Portugal," he told RTE programme Hidden History - Hunger

"What she was offering that night was basically what the
hunger strikers settled for.

"There are some disputes around that, and I wasn't there
and I can't be authoritative.

"But the story I heard is that the representative of the
republican movement who was in the room was offered the
settlement basically on the grounds of what was ultimately
settled for."

The claims come ahead of the 25th anniversary of the H-
block protest and they support assertions made in a book by
Richard O'Rawe, the IRA spokesman in the Maze at the time.

O'Rawe said he and Brendan 'Bic' McFarland, Officer
Commanding in the Maze, had accepted concessions offered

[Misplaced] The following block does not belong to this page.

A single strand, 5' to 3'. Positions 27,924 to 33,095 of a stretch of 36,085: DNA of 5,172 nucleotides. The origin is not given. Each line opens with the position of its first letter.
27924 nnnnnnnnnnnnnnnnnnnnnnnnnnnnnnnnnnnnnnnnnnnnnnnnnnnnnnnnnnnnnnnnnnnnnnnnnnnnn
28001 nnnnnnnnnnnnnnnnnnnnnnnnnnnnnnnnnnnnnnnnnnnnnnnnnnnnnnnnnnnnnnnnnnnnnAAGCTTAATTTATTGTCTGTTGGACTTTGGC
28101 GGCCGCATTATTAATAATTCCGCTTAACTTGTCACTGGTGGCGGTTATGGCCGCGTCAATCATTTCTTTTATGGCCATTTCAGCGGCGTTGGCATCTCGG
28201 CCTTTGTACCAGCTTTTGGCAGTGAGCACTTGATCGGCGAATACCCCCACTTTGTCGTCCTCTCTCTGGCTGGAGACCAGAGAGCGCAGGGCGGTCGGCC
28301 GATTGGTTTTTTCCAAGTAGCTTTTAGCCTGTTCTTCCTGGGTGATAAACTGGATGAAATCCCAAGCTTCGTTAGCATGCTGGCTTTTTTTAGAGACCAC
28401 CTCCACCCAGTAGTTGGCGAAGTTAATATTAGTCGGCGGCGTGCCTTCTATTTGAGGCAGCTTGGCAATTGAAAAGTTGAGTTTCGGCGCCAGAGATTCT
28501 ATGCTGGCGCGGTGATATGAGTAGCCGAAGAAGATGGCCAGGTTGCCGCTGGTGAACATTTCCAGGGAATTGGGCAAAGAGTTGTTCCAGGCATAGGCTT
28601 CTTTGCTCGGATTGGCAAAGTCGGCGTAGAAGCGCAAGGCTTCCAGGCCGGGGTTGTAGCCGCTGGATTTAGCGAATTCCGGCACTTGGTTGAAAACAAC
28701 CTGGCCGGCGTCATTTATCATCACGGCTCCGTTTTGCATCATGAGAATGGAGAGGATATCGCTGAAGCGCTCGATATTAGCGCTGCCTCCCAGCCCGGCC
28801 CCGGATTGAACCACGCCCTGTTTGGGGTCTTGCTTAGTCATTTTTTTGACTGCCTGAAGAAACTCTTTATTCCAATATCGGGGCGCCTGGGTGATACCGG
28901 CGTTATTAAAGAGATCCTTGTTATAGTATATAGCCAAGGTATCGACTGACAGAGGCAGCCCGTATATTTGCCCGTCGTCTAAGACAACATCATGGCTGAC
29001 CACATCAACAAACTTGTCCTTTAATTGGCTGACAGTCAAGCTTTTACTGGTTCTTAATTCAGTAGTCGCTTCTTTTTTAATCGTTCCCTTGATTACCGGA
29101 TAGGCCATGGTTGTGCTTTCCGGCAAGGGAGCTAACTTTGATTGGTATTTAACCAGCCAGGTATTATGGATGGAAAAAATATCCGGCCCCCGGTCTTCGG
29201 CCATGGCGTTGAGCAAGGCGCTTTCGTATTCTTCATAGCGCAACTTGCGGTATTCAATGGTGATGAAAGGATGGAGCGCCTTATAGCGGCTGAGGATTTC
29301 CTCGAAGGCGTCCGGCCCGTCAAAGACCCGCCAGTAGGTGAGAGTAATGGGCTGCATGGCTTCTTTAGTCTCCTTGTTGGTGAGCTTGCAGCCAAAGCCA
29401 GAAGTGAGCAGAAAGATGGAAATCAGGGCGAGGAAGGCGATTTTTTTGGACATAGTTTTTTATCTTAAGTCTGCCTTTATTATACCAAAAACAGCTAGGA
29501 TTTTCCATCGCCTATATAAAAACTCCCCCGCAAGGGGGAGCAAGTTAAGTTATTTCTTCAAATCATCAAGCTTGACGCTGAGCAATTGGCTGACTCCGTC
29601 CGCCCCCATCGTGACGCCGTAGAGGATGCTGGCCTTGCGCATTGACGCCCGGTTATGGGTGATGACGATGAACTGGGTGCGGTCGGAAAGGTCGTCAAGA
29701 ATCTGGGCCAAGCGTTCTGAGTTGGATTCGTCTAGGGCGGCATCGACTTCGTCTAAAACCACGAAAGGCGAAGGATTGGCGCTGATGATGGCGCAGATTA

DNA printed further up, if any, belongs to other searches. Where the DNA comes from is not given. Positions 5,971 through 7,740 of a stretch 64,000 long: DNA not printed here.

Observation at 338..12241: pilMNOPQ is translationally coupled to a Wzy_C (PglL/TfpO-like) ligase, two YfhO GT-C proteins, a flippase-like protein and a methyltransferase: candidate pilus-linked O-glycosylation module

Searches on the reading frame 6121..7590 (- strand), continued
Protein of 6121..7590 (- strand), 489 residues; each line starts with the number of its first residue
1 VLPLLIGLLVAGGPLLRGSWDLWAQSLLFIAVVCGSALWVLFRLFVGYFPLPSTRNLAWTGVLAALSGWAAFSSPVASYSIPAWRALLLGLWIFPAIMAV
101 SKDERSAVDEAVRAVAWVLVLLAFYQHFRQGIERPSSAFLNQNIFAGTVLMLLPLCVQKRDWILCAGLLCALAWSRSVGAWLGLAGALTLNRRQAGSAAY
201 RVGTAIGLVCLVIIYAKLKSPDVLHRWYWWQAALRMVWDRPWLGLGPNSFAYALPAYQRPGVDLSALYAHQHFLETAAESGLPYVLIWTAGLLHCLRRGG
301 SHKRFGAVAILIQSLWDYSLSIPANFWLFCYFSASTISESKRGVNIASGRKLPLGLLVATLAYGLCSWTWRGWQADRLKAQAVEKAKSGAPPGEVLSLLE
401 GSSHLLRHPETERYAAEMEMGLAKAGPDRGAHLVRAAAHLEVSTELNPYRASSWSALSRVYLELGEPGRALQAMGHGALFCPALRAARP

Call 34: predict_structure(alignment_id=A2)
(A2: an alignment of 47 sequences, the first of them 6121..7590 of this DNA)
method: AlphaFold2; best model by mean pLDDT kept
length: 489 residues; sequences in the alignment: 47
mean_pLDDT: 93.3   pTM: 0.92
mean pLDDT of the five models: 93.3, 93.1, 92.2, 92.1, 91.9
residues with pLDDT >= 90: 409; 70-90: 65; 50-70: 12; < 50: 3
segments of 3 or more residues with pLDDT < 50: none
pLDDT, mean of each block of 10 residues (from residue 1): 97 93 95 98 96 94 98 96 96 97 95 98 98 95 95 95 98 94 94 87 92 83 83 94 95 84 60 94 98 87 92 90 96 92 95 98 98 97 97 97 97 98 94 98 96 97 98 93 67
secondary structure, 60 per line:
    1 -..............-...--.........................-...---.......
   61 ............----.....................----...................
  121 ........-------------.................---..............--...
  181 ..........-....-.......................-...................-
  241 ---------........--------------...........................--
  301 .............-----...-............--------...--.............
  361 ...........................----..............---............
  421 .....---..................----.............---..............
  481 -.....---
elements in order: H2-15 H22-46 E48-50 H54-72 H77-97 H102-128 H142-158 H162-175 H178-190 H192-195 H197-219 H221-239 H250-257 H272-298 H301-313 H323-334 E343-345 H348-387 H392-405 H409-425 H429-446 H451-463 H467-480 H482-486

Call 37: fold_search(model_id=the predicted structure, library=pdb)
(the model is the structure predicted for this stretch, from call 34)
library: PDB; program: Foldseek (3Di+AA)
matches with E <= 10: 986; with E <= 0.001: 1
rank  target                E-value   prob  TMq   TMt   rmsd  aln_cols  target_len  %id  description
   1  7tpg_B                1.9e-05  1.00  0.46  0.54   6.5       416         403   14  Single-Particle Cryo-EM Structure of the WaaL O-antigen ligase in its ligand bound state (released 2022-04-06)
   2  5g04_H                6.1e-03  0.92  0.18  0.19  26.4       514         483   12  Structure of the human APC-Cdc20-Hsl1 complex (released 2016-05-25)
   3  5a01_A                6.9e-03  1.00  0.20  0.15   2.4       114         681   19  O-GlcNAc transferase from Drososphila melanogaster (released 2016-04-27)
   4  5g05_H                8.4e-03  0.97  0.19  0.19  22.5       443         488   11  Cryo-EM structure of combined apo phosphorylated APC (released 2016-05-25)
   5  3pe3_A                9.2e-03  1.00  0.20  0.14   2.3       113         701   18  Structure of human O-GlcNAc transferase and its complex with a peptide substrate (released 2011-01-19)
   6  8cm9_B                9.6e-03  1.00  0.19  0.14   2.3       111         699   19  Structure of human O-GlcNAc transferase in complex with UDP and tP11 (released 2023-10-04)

before the fifth prisoner died only to have the deal
blocked by the republican leadership outside.

This has been denied by McFarland as well as senior Sinn
Fein figures.

Mr Bradley added: "It didn't happen and it went on. I think
at that stage about three people were dead on the hunger
strike and it went on to become more."

The feature will be shown in two parts beginning on Tuesday
on RTE 1


Opin: Book Aims To Bring Orangeism Back To Core Principles


Rite and Reason: Tradition has been betrayed in the Orange
Order and there is an increasing narrowness of vision
within the membership, writes Brian Kennaway, who has
written a book aimed at addressing ignorance of the

The membership of the Orange Order may not be as numerous
as it was in the past and it may only, in numerical terms,
be representative of a small proportion of the Protestant
community throughout Ireland, yet its impact on the whole
community far outweighs its numerical strength.

A Presbyterian statesman and moderator of the General
Assembly of the Presbyterian Church in Ireland in 1971, the